National missing persons coordination centre

Australians missing overseas

If you are concerned for the welfare of a person who is travelling overseas here are some initial steps you can take:

  1. Attempt to phone, text, email or mail the person and their travelling companions.
  2. Contact family and friends to find out if others may have heard from or had contact with the missing person.
  3. Check social media sites, blogs, online travel diaries etc. for information and recent updates.
  4. Find out from the families of travelling companions if they have heard from their loved ones.
  5. Contact their financial institution(s) (if authorised) to check details of their latest credit/debit card transactions.
  6. Contact the missing person's last known address or employer for information about their possible movements.
  7. Contact their travel agent or airline (if authorised) to seek details of their travel arrangements.
  8. Contact their mobile phone provider to find information on any calls they may have made.

Maintain a record of all the information you gather so you can provide comprehensive details, if required, to others assisting to locate the person.

If after making initial enquiries you're still unable to locate your loved one and there are serious concerns for their safety and welfare, contact can be made with either local police or the Department of Foreign Affairs and Trade (DFAT).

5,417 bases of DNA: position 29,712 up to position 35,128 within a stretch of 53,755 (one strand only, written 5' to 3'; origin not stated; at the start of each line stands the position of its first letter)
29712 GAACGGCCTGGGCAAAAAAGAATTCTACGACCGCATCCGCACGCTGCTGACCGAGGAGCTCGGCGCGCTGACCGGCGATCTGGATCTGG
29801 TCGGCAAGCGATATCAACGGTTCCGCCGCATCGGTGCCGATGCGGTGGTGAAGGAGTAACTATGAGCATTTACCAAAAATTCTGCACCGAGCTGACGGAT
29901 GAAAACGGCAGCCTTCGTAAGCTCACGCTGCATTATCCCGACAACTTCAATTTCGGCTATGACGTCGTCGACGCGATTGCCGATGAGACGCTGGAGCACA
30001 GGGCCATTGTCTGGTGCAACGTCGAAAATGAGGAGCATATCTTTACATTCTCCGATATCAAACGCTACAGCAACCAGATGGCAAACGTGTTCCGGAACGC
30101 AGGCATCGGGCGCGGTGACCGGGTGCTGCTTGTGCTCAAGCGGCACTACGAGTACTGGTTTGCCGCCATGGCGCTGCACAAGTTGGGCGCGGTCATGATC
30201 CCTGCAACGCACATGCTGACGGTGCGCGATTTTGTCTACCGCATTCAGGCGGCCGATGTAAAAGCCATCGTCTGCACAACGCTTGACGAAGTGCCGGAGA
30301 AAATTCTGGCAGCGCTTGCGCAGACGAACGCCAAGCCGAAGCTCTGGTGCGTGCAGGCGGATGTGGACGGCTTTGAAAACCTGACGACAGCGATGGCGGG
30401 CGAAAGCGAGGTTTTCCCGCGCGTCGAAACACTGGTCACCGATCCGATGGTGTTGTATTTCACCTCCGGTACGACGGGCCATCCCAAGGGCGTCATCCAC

File a missing persons report

If you have concerns for the safety and welfare of a person, even if that person is overseas, a missing persons report should be filed with your local State or Territory police.

To file a missing persons report for someone travelling overseas you will need the following information:

  • Full name
  • Place and date of birth
  • Passport number (if known)
  • Details of any other citizenship or passport (if known)
  • Recent photographs of the missing person
  • Known travel details and plans, including itineraries
  • Contact details overseas (including names and contact details of employers or people they have been travelling with
  • Advice about the last contact they have made.

This missing persons report is then sent to DFAT and if deemed appropriate, may be lodged with Interpol to facilitate international cooperation in investigating the whereabouts of the missing person. The responsibility for conducting searches overseas rests with the local police force in the country where the person has gone missing.

Department of Foreign Affairs and Trade

After a missing persons report has been made to your local police, it will be forwarded to Department of Foreign Affairs and Trade (DFAT) who will coordinate the investigation into the missing person. Consular staff will contact you and explain the missing person processes and will also confirm family consent for DFAT to provide information to external agencies including Interpol.

DFAT will pursue enquiries that are based on a serious concern for the welfare of an Australian overseas and a belief that the person concerned needs consular assistance. You can also contact the Consular Emergency Centre in Australia on 1300 555 135 (for the cost of a local call) or from anywhere in the world on +61 2 6261 3305, 24 hours a day, 7 days a week.

For more information download the When someone is missing overseas booklet (PDF 105 KB)

Go to ACT Policing

Australian Federal Police